The Folly of Crooked Eyes

[Sita Devi]“O ten-headed one, it is only because I do not have the permission of Rama and that I wish to preserve the power of my austerity that I do not reduce you to ashes with my own power, for that is suitable for you.” (Sita Devi, Valmiki Ramayana, Sundara Kand, 22.20)

asandeśāttu rāmasya tapasaścāmapālanāt |
na tvāṃ kurmi daśagrīva bhasma bharmārha tejasā ||

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Suffering from cruel and crooked eyes, Ravana could not see Sita properly. His first mistake was thinking that he could enjoy her as a wife. If he had accepted the information already gathered from the hearing process, he would have known without a doubt that the goddess of fortune is always by the side of her husband, the source of all men. This is her choice. No one can make her do anything. She utilizes her freedom in the best way possible, for pleasing the origin of matter and spirit. When the divine couple descends to earth, the behavior does not change. Sita showed the chastity unique to the goddess of fortune when roaming this earth, and since Ravana insisted on seeing for himself, his crooked eyes steered him in the wrong direction. Another mistake he made was thinking that Sita could not defend herself.

It is a common theme in television shows and movies: The prototypical beta male gets picked on by one or more alpha males. The bully against the nerd. The physically weaker male doesn’t want to fight. He just wants to be left alone. The aggressor, who is always insecure about his standing and abilities, feels the need to pick on the weaker in order to feel better about himself. In this typical storyline, a strong woman comes to the defense of the nerd. She takes on the bully, either beating him up totally or at least driving him away.

Normally, if someone stands up for us, we feel thankful. It’s nice to be supported. Going through life alone isn’t much fun. Even if we are avowed to serving God with thought, word and deed, it’s nice to be supported by fellows of a similar mentality. The support can be as basic as companionship or it can be as elaborate as collaboration on various projects.

With these storylines, however, the help from the female is not appreciated. The male feels embarrassed. “Why did you step in? I had things under control. I can solve my own problems. I don’t need my [fill in the blank] fighting my battles for me. I’ll be the laughing stock now. Everyone will say that I need my [fill in the blank] to fight my battles. How could you do this to me?”

[Sita Devi]Not that such sentiments would ever be uttered by the always appreciative sun of the solar dynasty, but the daughter of King Janaka was well aware of how things would be viewed if she intervened. Though she was a woman of delicate features, she did not lack tejas, or potency. Externally, she acquired this power through her austerity, or tapasya. When we see people fasting for a religious observance, we might be puzzled as to why they would punish themselves. “So you’re not going to eat today because some book written thousands of years ago tells you to? Why not enjoy life? Why are you so keen on make-believe?”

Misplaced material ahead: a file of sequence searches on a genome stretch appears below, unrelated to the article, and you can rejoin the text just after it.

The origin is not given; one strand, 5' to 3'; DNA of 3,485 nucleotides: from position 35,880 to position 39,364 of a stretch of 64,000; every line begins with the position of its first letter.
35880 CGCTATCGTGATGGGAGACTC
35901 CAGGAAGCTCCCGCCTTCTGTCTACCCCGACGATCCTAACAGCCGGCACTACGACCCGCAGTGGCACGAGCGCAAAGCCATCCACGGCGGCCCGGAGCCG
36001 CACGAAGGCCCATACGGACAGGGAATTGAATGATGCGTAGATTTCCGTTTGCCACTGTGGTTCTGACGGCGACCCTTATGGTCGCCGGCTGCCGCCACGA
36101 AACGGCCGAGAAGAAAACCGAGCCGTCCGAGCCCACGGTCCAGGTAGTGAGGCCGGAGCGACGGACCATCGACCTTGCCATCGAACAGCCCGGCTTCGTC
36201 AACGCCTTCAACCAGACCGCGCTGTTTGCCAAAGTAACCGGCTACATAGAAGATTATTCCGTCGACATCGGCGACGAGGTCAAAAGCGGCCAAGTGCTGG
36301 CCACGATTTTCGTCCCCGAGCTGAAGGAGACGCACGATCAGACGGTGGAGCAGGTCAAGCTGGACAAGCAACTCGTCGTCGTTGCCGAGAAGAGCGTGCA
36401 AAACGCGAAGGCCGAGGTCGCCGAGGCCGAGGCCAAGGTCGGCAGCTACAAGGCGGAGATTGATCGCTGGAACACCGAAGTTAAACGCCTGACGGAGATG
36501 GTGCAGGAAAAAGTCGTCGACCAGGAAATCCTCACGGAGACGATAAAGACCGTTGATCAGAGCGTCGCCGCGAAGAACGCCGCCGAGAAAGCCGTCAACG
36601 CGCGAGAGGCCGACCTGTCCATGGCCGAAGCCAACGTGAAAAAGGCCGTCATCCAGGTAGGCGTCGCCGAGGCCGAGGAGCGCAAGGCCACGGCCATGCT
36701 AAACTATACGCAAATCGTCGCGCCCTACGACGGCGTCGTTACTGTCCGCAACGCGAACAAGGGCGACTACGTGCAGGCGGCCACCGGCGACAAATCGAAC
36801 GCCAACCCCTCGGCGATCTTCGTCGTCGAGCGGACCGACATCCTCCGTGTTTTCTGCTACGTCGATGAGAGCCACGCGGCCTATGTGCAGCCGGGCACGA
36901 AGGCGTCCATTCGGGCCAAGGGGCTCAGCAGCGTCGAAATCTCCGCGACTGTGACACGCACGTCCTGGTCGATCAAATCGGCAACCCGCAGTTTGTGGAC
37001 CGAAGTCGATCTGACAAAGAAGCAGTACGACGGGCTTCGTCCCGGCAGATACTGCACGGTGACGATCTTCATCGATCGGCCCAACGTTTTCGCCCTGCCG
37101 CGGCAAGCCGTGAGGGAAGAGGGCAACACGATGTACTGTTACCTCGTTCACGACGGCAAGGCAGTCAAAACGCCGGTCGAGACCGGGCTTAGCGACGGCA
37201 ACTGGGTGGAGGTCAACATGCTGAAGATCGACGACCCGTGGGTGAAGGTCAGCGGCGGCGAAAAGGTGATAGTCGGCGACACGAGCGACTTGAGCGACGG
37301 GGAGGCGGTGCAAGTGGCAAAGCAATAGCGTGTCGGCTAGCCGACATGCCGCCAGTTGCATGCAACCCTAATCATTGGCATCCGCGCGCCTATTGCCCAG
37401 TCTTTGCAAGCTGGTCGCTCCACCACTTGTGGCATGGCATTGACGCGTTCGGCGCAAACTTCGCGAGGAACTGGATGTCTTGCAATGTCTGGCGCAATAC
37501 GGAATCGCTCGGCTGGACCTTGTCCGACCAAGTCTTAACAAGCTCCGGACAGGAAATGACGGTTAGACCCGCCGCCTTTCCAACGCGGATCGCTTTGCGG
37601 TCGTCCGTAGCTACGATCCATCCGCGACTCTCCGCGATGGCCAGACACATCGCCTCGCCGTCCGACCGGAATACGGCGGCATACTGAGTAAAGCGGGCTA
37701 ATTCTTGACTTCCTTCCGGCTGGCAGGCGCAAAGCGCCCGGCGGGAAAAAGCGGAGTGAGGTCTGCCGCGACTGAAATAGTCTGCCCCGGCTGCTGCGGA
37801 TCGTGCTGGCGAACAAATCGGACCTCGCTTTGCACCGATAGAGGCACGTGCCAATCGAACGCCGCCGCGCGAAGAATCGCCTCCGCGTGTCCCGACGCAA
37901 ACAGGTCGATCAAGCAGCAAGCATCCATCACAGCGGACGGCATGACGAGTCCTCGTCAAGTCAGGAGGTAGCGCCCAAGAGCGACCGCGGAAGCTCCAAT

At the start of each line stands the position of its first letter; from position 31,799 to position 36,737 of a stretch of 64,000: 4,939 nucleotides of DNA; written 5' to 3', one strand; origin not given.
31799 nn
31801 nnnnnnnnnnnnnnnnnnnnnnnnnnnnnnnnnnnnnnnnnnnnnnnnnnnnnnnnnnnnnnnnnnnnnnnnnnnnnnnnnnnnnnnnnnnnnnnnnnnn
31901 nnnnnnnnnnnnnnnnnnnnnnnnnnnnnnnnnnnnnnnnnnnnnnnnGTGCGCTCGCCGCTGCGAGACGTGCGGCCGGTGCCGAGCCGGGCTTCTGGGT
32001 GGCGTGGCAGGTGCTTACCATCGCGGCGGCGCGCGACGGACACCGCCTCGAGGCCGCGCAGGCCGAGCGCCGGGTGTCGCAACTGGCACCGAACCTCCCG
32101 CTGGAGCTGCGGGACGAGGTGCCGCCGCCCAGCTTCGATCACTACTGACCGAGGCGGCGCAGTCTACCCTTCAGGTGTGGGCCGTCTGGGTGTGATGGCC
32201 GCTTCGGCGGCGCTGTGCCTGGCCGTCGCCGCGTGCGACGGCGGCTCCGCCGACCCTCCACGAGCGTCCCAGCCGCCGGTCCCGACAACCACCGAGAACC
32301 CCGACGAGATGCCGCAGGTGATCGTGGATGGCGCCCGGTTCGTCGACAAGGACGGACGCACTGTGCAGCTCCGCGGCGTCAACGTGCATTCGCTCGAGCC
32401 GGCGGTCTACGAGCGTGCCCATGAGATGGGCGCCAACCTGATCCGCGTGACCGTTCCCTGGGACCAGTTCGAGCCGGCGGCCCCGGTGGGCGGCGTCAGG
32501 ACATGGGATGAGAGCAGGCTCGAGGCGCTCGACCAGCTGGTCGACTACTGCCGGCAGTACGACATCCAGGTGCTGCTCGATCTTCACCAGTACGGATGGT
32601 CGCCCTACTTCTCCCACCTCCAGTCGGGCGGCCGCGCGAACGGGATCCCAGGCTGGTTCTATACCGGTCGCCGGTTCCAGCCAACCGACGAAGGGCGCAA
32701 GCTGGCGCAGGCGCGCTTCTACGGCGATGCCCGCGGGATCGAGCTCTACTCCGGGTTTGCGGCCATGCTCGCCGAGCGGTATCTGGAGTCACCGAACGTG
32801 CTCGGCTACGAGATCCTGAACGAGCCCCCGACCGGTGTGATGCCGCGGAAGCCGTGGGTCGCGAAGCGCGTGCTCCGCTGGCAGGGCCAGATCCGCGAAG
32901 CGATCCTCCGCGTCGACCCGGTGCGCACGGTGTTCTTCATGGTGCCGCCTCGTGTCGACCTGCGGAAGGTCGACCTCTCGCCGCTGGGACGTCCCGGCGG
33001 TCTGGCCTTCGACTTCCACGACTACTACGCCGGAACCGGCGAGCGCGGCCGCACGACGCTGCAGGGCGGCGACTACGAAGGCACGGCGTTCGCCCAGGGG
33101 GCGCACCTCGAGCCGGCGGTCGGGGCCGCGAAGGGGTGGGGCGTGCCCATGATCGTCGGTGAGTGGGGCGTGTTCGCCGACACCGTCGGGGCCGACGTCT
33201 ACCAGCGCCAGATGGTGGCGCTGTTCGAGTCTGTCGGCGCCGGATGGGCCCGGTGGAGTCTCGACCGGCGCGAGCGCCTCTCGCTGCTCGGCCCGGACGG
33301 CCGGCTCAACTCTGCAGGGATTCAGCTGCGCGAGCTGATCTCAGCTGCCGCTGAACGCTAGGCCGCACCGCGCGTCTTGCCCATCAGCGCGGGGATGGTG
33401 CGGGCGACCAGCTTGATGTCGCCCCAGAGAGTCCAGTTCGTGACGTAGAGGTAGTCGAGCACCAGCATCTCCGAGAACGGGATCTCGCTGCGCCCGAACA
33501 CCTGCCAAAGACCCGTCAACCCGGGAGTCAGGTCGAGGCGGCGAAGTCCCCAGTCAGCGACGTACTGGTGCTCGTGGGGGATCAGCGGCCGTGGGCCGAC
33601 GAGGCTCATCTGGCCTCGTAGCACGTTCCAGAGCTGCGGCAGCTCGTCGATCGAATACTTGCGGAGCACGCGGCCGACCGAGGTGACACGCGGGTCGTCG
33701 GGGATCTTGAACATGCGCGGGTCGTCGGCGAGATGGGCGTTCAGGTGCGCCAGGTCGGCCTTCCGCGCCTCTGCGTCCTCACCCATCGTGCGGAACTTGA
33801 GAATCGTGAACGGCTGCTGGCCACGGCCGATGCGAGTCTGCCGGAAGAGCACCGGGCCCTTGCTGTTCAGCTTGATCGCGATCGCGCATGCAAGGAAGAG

But actually, the concept of tapasya, or austerity, is not exclusive to religion. The runner loads up on carbohydrates the night before a race and gets the right amount of rest. The fitness buff stays away from cupcakes, cookies, and pizza while they are trying to get their body into shape. The student doesn’t go out to party when preparing for a big exam. And what is the real benefit to this restriction? So what if your body is lean and fit? How does that change who you are? So what if you win a race, does that suddenly make you a better person?

[Cookies]With religious austerities, the rewards are ideal. The consciousness is purified, whether today, tomorrow, or in a subsequent life. The reward goes into a vault that can be opened at any time. Sita was the most austere, as she abandoned a home in a kingdom to be by the side of her husband. She was not driven by lust. She was not driven by fear. She simply took her wedding vows for real. She did not utter them as a formality. She accepts those vows as lifelong, extending into successive lives as well. In fact, she is not even so concerned with the strengths she gains from her austerity. She serves her husband Rama, who is God, without motivation and without interruption.

Ravana couldn’t understand any of this. After he forcibly took Sita back to his kingdom using a ruse, he thought he could persuade her to come to his side by offering her riches and opulence. The more he pitched, the more he got rejected. In the above referenced verse from the Ramayana, Sita informs Ravana, who has ten heads, that the only reason he is still alive is because Rama didn’t give her permission to kill him. Being burned to ashes was his just reward and she was capable of delivering it. She refrained, however, also because she wanted to preserve her rewards from austerity. A similar reason was given by the sages in the Dandaka forest for not retaliating against attacking night-rangers.